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Re: problems with lisp

On Fri, Aug 22, 2003 at 09:36:44PM +0200, Pascal Costanza wrote:
> You should consider restating your questions wrt Common Lisp in 
> comp.lang.lisp - you will probably get some excellent advice there.

I'm not really seeking advice on Commmon Lisp.  A few of the major
themes of this list seem to be:

1. what makes one language successful where another fails?
2. what directions are popular languages taking?
3. where should languages go in the future?

A common answer to the third that is often proposed is that
languages should be more lisp-like, and to the second people observe
that we are already moving in that direction.  People quickly rally
to say that more people should be using lisp now, and then they
scratch their heads in confusion and wonder why lisp isn't more
popular.  It is to this vocal part of the list that I am addressing
my questions.

> AFAICT, the Common Lisp standard was not intended to be complete. You 
> get a lot of add-ons in particular implementations, especially from the 
> commercial vendors. Modularization concerns are typically covered by 
> system construction facilities; networking, database access and the 
> likes are also covered.

Okay, and that was fine ten or fifteen years ago.  As Paul Graham
pointed out in one of his essays, a computer language these days
seems to encompass more than the language specification itself.  It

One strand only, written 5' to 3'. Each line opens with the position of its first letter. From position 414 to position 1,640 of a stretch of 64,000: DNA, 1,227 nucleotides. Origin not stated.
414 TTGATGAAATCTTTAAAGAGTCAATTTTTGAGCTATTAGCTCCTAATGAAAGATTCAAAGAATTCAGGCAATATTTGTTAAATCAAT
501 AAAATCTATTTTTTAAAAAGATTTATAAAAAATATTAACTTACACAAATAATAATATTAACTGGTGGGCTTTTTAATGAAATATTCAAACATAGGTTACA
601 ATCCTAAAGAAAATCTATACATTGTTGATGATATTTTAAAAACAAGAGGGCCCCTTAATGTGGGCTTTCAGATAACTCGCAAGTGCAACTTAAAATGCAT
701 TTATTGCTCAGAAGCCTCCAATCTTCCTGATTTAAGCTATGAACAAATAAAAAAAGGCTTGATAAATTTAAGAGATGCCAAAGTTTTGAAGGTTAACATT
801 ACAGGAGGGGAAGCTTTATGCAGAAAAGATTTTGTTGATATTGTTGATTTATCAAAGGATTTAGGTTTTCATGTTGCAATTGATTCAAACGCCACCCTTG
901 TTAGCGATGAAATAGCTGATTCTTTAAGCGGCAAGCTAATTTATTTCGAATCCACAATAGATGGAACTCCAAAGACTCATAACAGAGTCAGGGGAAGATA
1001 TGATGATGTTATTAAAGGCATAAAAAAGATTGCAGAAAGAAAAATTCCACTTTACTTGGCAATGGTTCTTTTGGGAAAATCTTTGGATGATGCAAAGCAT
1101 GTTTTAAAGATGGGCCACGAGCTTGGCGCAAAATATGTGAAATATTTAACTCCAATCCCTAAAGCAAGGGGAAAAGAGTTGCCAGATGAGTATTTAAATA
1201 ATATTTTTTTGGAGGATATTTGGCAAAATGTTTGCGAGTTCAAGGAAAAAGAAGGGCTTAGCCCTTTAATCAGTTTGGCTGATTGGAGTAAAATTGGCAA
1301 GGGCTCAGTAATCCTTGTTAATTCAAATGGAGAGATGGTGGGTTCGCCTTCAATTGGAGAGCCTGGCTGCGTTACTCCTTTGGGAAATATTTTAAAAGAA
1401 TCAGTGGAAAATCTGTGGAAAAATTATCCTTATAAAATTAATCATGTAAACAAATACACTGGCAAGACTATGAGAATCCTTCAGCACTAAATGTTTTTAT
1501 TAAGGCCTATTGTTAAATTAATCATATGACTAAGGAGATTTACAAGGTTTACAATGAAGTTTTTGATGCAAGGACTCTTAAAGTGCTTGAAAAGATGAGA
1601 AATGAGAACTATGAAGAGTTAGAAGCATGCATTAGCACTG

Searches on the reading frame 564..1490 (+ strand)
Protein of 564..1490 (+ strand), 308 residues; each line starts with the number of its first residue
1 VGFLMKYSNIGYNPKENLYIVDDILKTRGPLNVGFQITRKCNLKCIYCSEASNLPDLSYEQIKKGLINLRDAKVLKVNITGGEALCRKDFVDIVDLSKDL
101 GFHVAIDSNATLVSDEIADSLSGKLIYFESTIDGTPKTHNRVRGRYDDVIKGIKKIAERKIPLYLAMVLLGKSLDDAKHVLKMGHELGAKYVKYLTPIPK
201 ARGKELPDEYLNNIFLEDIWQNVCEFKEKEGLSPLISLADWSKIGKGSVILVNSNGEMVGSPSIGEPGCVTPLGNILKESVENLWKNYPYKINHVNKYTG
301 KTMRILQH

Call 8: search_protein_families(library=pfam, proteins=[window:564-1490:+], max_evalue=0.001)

also includes a (hopefully) high quality implementation, a useful
set of libraries, and a user community complete with code
repositories for more specialized libraries.  Perhaps this is one of
the faults of lisp?  It's a little too old fashioned in its

> The standard libraries might not be integrated as well as could be, but 
> at least they were designed around tried and proven practices. In my 
> experience, the libraries typically provide exactly the features you 
> need for the domain at hand.

Which domain is that?  Please don't say AI.  If the features of lisp
are as great as people seem to think, shouldn't they be as great for
network applications, end-user GUI apps, enterprise software, etc?
I recognize that Common Lisp is an ageing standard, but that's a
problem, not an excuse.

> OCaml reportedly comes with an excellent compiler while clisp and gcl 
> are not among the best CL implementations with regard to efficiency.
> You might want to try the exercise again with CMUCL or SBCL.

Perhaps my little experiment wasn't fair.  clisp was the main
implementation I've used and it seems to have a good reputation
generally.  I'll try again with those you mentioned if I get a

I still think its a design problem if the natural idiom of a
language produces inferior code.  It seems like a bait-n-switch

> Another idea is to post the code to comp.lang.lisp and get some advice.

The contest is still open, so I'll refrain from posting code as that
wouldn't be very thoughtful to the contest organizers.

> P.S.: Is this still considered on-topic on this list? I don't want to 
> annoy anyone...

It was intended to be on-topic.  Again, I'm not really looking for
Common Lisp programming tips.  I'm looking to see how Lisp fits into
the broader themes that this list covers.  I think the language
concepts are great, but much of the rest of the story seems to be
missing.  If #2 above helps us understand #1 and offers hints at #3,
then I think a discussion of how lisp fits in is entirely on-topic.

- Russ